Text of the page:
Hapless victims of borderless cyber terror

In the light of the latest cyberattack on the e-services of the prestigious
AIIMS-Delhi that hacked nearly three crore data storage of patients,
including VVIPs like the former Prime Ministers and Presidents, the
possible threat of ransomware is resurfacing at an unimaginable scale


Globalisation accompanied by multiple waves of advanced information and communication technologies has made nation states and
their citizens more prone to attacks by unknown enemies.
The cyber enemies are fast creating a world devoid of trust, creating a brand new vocabulary of conflict and chaos. James
Adams, one of the founders of a cyber security firm called iDefense, had in 2001 warned that cyberspace is fast going to be a “new
A decade ago, then US Secretary of Defence Leon Panetta declared the dangers of a “Cyber Pearl Harbour”. Further then US
Homeland Security Secretary Janet Napolitano cautioned for a “Cyber 9/11”. In 2015, James Clapper, the then Director of
Intelligence, stated that the US must get ready for a “Cyber Armageddon”.
Since the 9/11 terror attack on the US, the most powerful nation has been exposed to external threats. No one, even the US
intelligence and other top security agencies would have thought of a terror assault on the US.
But it happened that too at an unparallel magnitude, and terrorism received a new nomenclature called “global terrorism” and the
fight against this scourge came to be known as “Global War on Terrorism”. The massive global terror network starting from the
dreaded al-Qaeda to the Islamic State has in fact redefined the contours of global terrorism.
Precisely, this phenomenon has grown like an industry accompanied by a large institutional mechanism all around the world.
While these monstrous radicals are taking on humanity irrespective of region, religion and race, the devil of cyber terror has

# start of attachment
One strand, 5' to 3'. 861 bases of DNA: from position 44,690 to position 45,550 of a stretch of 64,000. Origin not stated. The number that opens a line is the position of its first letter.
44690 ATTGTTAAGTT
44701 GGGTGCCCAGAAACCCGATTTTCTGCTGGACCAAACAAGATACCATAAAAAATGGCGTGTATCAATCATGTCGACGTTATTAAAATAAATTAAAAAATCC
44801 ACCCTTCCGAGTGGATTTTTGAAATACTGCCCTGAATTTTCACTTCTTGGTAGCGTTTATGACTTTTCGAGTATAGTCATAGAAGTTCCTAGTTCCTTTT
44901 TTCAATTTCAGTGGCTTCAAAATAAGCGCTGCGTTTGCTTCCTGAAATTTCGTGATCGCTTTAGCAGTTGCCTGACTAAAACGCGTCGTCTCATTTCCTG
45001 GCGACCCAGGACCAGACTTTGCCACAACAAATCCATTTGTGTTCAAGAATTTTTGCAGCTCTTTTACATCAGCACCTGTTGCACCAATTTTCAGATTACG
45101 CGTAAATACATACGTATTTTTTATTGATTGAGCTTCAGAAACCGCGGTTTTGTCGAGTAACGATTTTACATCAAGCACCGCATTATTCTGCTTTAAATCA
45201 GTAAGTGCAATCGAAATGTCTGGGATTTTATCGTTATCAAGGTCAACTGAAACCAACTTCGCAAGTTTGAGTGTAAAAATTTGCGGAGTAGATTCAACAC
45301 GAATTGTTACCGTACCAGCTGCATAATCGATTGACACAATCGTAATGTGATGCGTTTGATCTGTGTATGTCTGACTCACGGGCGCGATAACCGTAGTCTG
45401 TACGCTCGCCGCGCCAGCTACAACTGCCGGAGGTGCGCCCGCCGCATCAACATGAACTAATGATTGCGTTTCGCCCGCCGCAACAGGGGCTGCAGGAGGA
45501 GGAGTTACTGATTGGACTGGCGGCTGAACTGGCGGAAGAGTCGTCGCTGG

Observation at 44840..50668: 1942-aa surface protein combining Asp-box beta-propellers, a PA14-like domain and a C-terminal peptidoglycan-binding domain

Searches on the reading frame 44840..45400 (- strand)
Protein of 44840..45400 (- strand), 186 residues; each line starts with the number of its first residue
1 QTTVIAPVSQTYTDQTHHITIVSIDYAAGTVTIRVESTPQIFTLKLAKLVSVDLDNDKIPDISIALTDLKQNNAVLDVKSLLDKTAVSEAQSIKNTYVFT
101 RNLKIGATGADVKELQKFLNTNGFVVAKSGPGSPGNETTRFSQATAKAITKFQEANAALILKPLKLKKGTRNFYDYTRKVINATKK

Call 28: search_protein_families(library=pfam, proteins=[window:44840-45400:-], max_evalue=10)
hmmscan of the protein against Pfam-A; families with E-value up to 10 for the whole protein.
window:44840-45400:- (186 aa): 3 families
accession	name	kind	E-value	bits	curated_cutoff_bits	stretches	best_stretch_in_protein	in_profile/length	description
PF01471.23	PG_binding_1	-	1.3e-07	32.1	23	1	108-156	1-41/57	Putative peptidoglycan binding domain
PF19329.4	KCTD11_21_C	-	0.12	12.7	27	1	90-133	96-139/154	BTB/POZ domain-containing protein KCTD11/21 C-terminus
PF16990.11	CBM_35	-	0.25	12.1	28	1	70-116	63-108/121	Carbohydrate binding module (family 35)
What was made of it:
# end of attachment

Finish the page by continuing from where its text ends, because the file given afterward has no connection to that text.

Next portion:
emboldened them. And frankly, the nation states have once again encountered an unidentified, borderless and all-encompassing
catastrophic regime of terror.
In the light of the latest cyberattack on the e-services at the prestigious All Institute of Medical Sciences (AIIMS), Delhi, in the
last week of November, the possible threat of ransomware is surfacing again. With this horrendous strike, nearly three crore data
storage of patients, including the VVIPs like the former Prime Ministers, Presidents, etc, are either lost, damaged or seriously
With immediate steps taken by the Intelligence Fusion and Strategic Operations of the Delhi Police, there is every chance that the
perpetrators will be identified soon. At the moment, we do not have sufficient legal and security measures to prevent such malware
attacks in India. Since the establishment of the Indian Computer Emergency Response Team (CERT-In) in 2004, a national nodal
agency, the collection, and analysis of data, and preventive measures to avert cyber security threats have become stronger than
The National Cyber Security Coordinator under the National Security Council Secretariat coordinates with multiple institutions at
national level on various cyber-security matters. Besides, the National Critical Information Infrastructure Protection Centre
established in 2014 under the 70A of the Information Act 2000 (amended in 2008) makes necessary arrangements to
protect all institutions of national critical importance.
Again, the Cyber Swachhta Kendra (Botnet Cleaning and Malware Analysis Centre) under the Ministry of Electronics and Information
Technology (MEITY) is providing us adequate preventive mechanisms to stop such malicious viruses into our cyberspace. In fact it is part
of Digital India Initiative of the Government of India that aims to create a secure cyber space by detecting botnet infections across the